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Studies on Influence of Soaking, Germination Time and Seed Rate on Biomass Yield of Fodder Maize (Zea mays L.) Cultivated Through Fabricated Hydroponic Fodder Production Unit

Gunasekaran Shanmugam Valli Chinnamani Karunakaran Raman Gopi Hariharan P. Tensingh Gnanaraj V. M. Sankaran
Vol 8(1), 190-194
DOI- http://dx.doi.org/10.5455/ijlr.20170925051650

A locally fabricated hydroponic unit, with shade net walls, metal sheet as roof and having manual water sprinkling system was utilised. A 2 x 3 factorial design in five replicates was adopted to assess the influence of soaking (8 or 12 hours) and germination time (24 or 30 or 36 hours) of maize seeds (Zea mays L.) on biomass yield of hydroponic fodder maize. Though, no significant variation (P < 0.05) was observed on the biomass yield of hydroponic fodder maize irrespective of the soaking and germination times numerically higher biomass yield at 12 hours of soaking and 24 hours of germination was observed. A study to determine the influence of seed rate (100, 150, 200 250 and 300 g / sq.ft) on biomass yield of hydroponic fodder on 9th day of growth revealed, highest biomass yield (4.50 ± 0.57kg/ kg of seed) at a seed rate of 250 (g/sq.ft).


Keywords : Germination Time Hydroponic Fodder (Zea mays L.) Soaking Time Seed Rate

Introduction

Growing of fodder crops by conventional means in soil requires large land area, huge man power and large quantity of water. Hence, allocation of land and resources for fodder production is minimal. This leads to deficit in green fodder in India to around 24.81 % (Vision 2030). Alternative ways to ensure fodder production for feeding livestock is an urgent priority. One of the technologies for adoption is hydroponic fodder production. The term Hydroponic was derived from the Greek word ‘hydro’ meaning water and ‘ponos’ meaning labour. This system helps to overcome the challenges on fodder availability due to climatic change and also helps fodder production systems in management and efficient utilization of natural resources (Butler et al., 2006). Hydroponics technology is coming up as an alternative to conventional method of fodder cultivation to produce fodder for dairy animals (Naik et al., 2015). However, only few studies are available on the influence of, soaking and germination time and seed rate for hydroponic fodder maize production. Therefore, a study was designed to determine the impact of seed rate duration of soaking and germination time on the biomass yield of hydroponic fodder maize in a locally fabricated hydroponic fodder production unit.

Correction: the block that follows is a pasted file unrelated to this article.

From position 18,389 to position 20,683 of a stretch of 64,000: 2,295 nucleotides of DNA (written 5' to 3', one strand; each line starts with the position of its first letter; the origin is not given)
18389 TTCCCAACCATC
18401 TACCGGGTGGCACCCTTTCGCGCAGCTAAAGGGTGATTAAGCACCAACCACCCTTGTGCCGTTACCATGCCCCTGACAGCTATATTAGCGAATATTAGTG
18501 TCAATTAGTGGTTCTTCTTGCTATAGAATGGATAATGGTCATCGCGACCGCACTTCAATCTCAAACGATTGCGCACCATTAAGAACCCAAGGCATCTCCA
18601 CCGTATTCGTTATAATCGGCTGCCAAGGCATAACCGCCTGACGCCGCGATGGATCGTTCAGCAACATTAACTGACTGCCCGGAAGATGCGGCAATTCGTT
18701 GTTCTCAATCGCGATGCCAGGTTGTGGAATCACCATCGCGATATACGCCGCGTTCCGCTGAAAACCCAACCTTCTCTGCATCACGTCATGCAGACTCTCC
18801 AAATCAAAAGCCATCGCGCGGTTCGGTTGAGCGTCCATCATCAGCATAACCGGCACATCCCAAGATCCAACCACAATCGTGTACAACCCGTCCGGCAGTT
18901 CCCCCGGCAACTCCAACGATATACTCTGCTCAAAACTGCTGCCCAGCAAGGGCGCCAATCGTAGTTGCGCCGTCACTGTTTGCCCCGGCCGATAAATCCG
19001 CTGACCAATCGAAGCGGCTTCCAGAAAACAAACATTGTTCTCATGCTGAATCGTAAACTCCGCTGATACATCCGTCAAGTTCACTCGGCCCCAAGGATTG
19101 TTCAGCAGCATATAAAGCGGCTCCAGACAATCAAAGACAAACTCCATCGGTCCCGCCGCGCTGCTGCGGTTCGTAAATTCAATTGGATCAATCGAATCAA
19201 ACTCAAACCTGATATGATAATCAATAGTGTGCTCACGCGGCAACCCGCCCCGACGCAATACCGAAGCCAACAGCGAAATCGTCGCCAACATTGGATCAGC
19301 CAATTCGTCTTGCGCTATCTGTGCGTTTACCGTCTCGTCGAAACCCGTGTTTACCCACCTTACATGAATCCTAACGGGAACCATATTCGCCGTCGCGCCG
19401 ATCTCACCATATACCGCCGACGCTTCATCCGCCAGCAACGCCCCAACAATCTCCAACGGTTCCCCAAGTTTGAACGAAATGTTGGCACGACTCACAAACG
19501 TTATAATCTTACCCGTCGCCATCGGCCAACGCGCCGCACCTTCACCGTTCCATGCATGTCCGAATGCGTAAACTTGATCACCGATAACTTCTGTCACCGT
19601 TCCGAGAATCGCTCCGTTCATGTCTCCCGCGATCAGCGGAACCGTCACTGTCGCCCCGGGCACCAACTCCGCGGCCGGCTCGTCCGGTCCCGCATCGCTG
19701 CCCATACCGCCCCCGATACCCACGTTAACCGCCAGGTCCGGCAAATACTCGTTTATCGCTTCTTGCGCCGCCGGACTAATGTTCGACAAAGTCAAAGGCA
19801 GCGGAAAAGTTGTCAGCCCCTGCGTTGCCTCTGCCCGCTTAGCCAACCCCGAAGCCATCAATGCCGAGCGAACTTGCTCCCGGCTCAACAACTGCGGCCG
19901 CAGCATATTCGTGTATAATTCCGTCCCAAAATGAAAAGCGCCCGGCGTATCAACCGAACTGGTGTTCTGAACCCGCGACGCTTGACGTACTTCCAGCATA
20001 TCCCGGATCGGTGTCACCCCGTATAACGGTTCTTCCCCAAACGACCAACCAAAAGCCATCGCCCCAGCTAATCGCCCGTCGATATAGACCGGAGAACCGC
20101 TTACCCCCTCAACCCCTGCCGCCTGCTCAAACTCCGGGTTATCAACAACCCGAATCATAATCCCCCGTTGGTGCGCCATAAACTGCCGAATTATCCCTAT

Review of Literature

Green fodder is an essential component of the dairy ration, which influences their productive and reproductive performance. Therefore, for a sustainable dairy farming, quality green fodder should be fed on a regular basis to dairy animals (Naik et al., 2012). Owing to unavailability of green fodder, supplementation of hydroponics sprouts in the ration of dairy animals is coming up as a viable alternate technology for the livestock farmers (Naik et al., 2015). Producing hydroponic fodder by sprouting process involves soaking the grain in water, followed by draining and placing it in trays for fodder growth usually for 8 to 10 days. Sprouts are good source of enzymes, antioxidants and chlorophyll, which improves the performance of the livestock Sneath and Mclntosh (2003). Hydroponics maize fodder was produced in a hydroponics chamber (greenhouse) measuring about 25 ft × 10 ft × 10 ft with a daily production potential of 600 kg fresh hydroponics maize fodder and equipped with automatic sprayer irrigation of tap water (Naik et al., 2016). During germination, vitamin contents especially B -vitamins, vitamin E and β-carotene (Vitamin-A precursor) are increased many fold.